“I can predict the news ahead of time!” says your humble Bad PR author

June 20th, 2012

People who follow me on twitter – otherwise known as ‘correct people’ – may have spotted this bold tweet last week:

Predicted ‪#badnews‬ in the papers around Sunday: modern men are useless at DIY/car maintenance, rely on their dads for help. Maybe from B&Q.

Imagine my surprise and delight, then, when the following appeared on the FemaleFirst.co.uk news site today:

Dad knows best when it comes to DIY

Who needs the internet or modern technology when you have the hands and knowledge of your own father?

A new study found that 63 per cent of youn(sic) people are still turning to their dad first on all matters of DIY.

Whilst youngsters make up the largest group needing fatherly assistance, a third of those in their thirties and forties also show how important the traditional fatherly role still is in this aspect of our modern lives.

The research carried out by leading decoration preparation brand Polycell, also revealed that Fathers play a massive role in terms of practical knowledge and also giving recognition, with 1 in 5 DIYers needing a fatherly pat on the back to feel proud when they’ve done a DIY job properly.

I realise it’s not exactly a leading story in the Daily Mail, but I’ll chalk this up as a win. Plus, don’t be surprised if this does in fact appear in the Mail in the morning, as the two publications often publish very close to one another.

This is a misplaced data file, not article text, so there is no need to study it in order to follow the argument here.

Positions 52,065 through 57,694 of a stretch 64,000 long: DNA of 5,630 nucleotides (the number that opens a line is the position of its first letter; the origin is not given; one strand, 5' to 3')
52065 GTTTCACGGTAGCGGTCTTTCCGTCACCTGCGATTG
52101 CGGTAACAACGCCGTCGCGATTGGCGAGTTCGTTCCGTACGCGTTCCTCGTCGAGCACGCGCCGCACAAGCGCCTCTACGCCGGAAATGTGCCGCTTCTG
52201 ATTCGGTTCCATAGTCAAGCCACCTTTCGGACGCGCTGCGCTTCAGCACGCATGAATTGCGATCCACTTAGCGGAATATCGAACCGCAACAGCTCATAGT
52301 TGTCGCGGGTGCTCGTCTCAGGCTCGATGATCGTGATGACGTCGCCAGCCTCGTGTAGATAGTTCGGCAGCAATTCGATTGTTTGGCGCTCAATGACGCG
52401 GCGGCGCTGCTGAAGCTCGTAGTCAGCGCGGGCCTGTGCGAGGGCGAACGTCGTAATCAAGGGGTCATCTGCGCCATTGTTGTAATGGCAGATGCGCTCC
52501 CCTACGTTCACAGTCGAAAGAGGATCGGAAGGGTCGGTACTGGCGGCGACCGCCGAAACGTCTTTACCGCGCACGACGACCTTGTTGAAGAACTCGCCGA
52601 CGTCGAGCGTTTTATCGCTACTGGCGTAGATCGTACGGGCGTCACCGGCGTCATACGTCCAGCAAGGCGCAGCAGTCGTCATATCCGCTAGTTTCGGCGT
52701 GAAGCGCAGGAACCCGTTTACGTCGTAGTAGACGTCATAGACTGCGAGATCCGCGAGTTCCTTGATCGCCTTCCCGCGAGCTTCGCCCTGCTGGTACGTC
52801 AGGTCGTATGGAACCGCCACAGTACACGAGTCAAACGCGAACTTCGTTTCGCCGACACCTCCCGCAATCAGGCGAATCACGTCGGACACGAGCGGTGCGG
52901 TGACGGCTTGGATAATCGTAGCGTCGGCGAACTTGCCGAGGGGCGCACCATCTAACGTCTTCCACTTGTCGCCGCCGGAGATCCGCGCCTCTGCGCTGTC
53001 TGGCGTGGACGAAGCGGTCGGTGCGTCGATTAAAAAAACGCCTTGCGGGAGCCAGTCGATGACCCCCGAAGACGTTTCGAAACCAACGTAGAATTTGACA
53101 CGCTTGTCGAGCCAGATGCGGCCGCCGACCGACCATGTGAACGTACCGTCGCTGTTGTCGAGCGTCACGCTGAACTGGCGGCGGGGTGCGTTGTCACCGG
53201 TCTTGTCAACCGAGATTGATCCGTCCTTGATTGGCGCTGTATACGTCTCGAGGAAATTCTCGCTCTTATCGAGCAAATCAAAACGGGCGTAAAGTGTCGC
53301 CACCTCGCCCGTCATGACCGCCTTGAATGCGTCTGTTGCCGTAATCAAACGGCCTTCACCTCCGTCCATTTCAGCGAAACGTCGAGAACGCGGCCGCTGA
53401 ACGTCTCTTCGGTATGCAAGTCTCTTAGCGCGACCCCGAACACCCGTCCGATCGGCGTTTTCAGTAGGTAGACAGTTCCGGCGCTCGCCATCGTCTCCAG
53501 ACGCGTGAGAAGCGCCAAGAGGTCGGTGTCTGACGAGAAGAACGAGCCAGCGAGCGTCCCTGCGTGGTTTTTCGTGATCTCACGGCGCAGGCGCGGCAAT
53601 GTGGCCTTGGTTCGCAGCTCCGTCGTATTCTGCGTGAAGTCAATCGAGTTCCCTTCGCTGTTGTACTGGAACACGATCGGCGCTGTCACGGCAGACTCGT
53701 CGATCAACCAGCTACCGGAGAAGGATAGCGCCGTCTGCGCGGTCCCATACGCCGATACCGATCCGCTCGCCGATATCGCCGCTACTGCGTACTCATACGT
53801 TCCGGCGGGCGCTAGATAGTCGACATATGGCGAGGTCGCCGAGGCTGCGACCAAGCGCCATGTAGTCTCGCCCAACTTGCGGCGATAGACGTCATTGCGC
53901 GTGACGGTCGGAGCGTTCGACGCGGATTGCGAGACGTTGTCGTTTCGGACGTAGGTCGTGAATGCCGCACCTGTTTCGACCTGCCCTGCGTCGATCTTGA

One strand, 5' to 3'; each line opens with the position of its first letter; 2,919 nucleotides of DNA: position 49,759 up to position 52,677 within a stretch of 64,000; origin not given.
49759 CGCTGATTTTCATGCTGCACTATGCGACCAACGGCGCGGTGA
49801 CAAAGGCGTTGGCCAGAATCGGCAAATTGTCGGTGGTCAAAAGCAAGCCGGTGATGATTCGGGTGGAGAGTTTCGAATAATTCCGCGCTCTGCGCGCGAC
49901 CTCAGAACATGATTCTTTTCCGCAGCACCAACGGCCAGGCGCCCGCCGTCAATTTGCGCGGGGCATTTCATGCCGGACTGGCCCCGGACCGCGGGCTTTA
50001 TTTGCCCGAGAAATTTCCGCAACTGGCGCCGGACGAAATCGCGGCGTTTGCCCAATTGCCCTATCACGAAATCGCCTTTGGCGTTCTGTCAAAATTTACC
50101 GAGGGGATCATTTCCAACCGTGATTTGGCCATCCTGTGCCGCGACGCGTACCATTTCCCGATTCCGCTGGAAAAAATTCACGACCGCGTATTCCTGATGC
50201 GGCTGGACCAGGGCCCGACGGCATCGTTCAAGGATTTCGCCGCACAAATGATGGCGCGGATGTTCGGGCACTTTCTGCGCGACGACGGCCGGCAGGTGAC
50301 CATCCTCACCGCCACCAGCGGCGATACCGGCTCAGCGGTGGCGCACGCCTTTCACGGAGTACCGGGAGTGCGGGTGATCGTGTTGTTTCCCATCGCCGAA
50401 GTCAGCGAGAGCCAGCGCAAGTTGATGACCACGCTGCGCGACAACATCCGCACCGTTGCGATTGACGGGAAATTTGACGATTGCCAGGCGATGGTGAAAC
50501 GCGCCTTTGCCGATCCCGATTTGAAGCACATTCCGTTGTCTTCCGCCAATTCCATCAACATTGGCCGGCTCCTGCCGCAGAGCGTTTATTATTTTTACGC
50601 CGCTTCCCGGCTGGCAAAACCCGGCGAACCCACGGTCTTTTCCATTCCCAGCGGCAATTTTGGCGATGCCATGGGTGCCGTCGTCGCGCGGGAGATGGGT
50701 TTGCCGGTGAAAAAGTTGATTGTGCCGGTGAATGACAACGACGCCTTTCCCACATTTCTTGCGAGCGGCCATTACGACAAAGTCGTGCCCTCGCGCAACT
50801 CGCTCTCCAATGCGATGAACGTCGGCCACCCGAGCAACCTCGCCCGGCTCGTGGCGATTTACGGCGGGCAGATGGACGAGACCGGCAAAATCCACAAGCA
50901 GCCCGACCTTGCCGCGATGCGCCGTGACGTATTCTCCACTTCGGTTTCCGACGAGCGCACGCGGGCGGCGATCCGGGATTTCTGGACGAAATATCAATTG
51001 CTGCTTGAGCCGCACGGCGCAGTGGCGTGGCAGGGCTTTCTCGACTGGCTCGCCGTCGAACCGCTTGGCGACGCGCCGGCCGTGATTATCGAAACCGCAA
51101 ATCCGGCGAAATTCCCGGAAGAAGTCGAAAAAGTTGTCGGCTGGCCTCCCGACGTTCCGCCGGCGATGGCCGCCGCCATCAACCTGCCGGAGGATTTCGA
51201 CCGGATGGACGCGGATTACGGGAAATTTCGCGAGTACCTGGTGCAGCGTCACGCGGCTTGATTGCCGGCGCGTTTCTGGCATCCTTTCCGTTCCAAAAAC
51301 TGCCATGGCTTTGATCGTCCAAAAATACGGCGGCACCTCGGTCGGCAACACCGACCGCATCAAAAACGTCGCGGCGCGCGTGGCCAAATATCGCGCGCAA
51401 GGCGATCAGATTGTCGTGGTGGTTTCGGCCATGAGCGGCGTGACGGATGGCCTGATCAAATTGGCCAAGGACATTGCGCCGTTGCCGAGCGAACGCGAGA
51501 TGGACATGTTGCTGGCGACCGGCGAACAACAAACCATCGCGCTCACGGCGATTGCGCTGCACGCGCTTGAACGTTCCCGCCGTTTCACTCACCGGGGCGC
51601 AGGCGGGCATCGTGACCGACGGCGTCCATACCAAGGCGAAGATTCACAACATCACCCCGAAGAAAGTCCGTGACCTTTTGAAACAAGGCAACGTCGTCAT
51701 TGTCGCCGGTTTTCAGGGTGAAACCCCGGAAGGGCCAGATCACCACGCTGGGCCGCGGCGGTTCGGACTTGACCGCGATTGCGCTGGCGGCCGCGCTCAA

Given that I know my readership is smart (albeit small in number), I know that you know that I didn’t guess this story purely by chance, or indeed by psychic skills (which don’t actually exist, by the way). No, instead, I spotted the following questions in a poll from my favourite polling company OnePoll.com:

Do you agree that modern men aren’t quite as good at tasks such as DIY, decorating, car maintenance etc as the previous generation of men?

And this one:

If jobs needed doing around the house, what would you be most likely to do?

– Attack them yourself, even if you didn’t really know what you were doing
– Call your dad for help
– Phone a professional for hired help
– Leave the jobs undone
– None of the above

And it’s fair to say there were others too – variants along a theme.

The interesting thing to note in the latter question there, of course, is the false positive in the responses: the first answer is the closest thing to a ‘I can change a plug myself, actually’, so those who were competent may select this… so to avoid having too many people state their competence, the question is appended with a ‘I’m clueless though’ clause. Thus, the competent could well be put off from selecting this option lest they be bundled into the DIY-bunglers category.

Similarly, all those who confidently state their DIY skills can be spun in the results as being likely to throw themselves into a job they can’t do, which in itself feeds back into the main narrative of the article. 

Given the clear steer the questions were giving respondents, the timing of the questions so close to Fathers Day, and the DIY theme to the whole survey, it became relatively easy to see what article we were looking to create. The only thing left to do was to take an educated guess as to the company behind the poll – I stabbed at B&Q, when in reality it was Polycell. Close enough, I think.

The underlying point here is useful, I think: if it’s possible to piece together the desired results of a survey by looking over the questions asked in a poll and the range (and biasing) of answers to choose from, the poll isn’t genuine research.